"The Ice Was Here, the Ice Was There, the Ice Was All Around . . ."
Bob noticed the lights of a General Mills gasohol station shining like a baby's smile just off the highway. A barely legible sign proclaimed the town of Brandon. He turned onto the exit ramp and drove into town. Twenty-four-hour gas stations were on the endangered species list. The van was down to a quarter tank and he didn't want to pass up the opportunity.
The snow on the state road was a foot deep and unplowed. The van with its oversized tires was an ice breaker on a frozen sea. The snow made eerie crackling sounds in the night as the van drove through it.
Brandon was deserted. Everything in town was dark, except the few streetlights. The moon reflecting off the crusted snow cast a dim, pearly light over the blank houses. There was not so much as a porch light on. Sherrine didn't suppose that Brandon had ever been very lively at four-thirty in the morning, but this felt different. Not just sleepy, but empty.
Bob pulled into the General Mills station and honked the horn, but no one responded. After a minute or so, Thor said the hell with it and climbed outside. His boots broke through the crust and he sank into the snow to his knees. He waded through the snow to the row of pumps. "Premium okay?" he asked. He unhooked the hose and flipped the switch. "Power's still on." When he squeezed the pump handle nothing happened.
"Mechanism's frozen," he called out. He unscrewed the gas cap and stuck the nozzle in. Then he stood there squeezing and releasing, squeezing and releasing until the gasohol began to flow into the tank. Mike gave a huzzah and he and Bruce slapped each other's hand.
"Sherrine," Bob said, "there's a two-gallon Jerry can back there somewhere. Pass it up, would you? We might as well get as much gas as we can."
She rummaged around under the greasy blanket and tool kit and came up with a sturdy, red plastic container. She passed it up and Bob rolled down the window and gave it to Thor.
Thor climbed back inside a few minutes later. He handed the gas can to Steve, who stowed it in the back.
"Shouldn't we pay for the alcohol?" she asked.
"Pay who?" said Thor, clapping his hands together. "This town is dead. Everyone's gone. The Ice chased 'em out."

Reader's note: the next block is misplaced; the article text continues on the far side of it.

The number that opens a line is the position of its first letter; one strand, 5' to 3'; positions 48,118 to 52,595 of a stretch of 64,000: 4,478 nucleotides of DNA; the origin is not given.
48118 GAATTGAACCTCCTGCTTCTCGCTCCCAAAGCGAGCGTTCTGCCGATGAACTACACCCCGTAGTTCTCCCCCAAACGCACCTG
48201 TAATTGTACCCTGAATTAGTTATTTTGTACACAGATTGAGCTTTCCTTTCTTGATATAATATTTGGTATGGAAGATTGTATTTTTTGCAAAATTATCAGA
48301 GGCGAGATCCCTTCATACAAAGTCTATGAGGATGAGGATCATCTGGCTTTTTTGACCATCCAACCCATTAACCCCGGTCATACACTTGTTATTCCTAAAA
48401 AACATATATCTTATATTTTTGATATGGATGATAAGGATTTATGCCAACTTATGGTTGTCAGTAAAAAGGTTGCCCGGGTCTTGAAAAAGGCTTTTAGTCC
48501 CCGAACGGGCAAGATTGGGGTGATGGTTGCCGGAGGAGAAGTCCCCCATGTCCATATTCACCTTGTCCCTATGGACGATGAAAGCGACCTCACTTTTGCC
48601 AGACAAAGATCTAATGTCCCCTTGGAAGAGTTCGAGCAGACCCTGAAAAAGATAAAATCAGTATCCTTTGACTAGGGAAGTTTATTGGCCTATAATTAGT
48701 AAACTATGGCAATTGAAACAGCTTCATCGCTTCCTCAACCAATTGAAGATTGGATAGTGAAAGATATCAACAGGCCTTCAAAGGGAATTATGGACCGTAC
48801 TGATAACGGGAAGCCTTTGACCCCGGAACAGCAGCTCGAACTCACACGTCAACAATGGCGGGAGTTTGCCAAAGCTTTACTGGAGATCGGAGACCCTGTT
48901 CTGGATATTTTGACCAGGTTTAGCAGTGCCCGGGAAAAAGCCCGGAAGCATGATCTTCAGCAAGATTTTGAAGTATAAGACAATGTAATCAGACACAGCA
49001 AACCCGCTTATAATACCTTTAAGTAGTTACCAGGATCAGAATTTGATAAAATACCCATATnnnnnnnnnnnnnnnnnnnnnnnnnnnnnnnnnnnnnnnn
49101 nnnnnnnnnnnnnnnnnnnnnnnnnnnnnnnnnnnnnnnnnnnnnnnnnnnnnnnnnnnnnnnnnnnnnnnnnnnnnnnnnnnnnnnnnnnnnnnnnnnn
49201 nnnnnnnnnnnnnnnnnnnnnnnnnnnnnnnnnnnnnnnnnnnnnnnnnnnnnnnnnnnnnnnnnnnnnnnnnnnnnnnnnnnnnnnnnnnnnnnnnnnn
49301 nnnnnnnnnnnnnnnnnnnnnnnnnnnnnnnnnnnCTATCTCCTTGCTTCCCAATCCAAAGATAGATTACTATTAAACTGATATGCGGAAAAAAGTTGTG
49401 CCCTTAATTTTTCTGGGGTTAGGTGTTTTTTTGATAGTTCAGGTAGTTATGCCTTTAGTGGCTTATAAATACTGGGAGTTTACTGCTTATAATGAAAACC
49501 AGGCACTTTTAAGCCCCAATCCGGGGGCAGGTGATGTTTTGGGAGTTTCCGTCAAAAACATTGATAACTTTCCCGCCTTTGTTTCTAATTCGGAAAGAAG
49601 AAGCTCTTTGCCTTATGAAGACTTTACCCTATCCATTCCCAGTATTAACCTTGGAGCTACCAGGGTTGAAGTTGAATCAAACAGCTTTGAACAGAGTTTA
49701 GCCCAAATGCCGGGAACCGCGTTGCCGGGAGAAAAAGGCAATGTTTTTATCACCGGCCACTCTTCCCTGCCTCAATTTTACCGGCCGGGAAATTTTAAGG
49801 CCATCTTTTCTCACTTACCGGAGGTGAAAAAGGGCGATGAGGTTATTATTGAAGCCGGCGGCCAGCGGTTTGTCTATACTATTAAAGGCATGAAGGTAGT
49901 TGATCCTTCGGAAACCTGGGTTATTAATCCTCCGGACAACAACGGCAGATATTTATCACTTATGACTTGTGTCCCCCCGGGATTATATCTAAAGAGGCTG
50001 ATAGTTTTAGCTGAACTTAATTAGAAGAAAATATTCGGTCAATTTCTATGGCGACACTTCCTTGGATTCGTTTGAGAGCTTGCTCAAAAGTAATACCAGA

"Yeah." He pulled his gloves off with his teeth and stuffed his hands under his armpits. "Ghu, but that pump handle was cold! I wonder how close the Edge is to town?"
Bruce turned around in his seat. "I think we should see if there are anymore gas cans inside the station. We should fill them up, too. We mightn't get another chance like this."
That was Bruce; a take-charge kind of guy, although she noticed that he didn't leap out into the snow himself. Thor gave him a disgusted look. Why think of it after he had gotten back into the van? Thor didn't volunteer, either; he had done his stint.
Steve shrugged and untwisted himself from his lotus position. Like Thor, he opened the sliding van door only wide enough to squeeze through. There was plenty of residual heat inside the van from the heater and from their bodies, and no need to waste it.
She watched him try the door to the station. It was open. Steve hesitated and glanced back at the van. Then he shrugged and disappeared inside. A few minutes later he emerged juggling five more gas cans, which he filled at the pump that Thor had unfrozen.
When everyone was back inside and the cans strapped in place, Bob started the engine and pulled back out onto the state road. Steve held his hands palm out over the car heater vent. "Thor was right," he said. "The town is abandoned. The gas station was stripped. All of the tools and most of the stock is gone." Steve bounced as he talked, rocking on the balls of his feet. "I found a couple of packing crates that had broken open. Empty; contents salvaged. When folks left here, they left in good order. No panic. No looting. I'll bet there's not a U-Haul or rental truck left in town."
"Good." Will Waxman crossed his arms over his chest and settled back against the quilted wall of the van. "That's the way it should be. A fighting retreat, not a rout. I'll bet the station owner left the lights and pumps running on purpose. For travelers like us."
Sherrine didn't say anything. She stared out the back window as the night swallowed the town. It was only Labor Day and already there was a foot of snow on the ground. By midwinter Brandon would be half-buried. By next winter it would be gone; and the shared memories that had given it life would be gone with it. No more bake sales. No more Harvest Queens or church socials. In a generation, its very name would be forgotten. As gone as if it had never been, more forgotten than Lake Woebegon . . .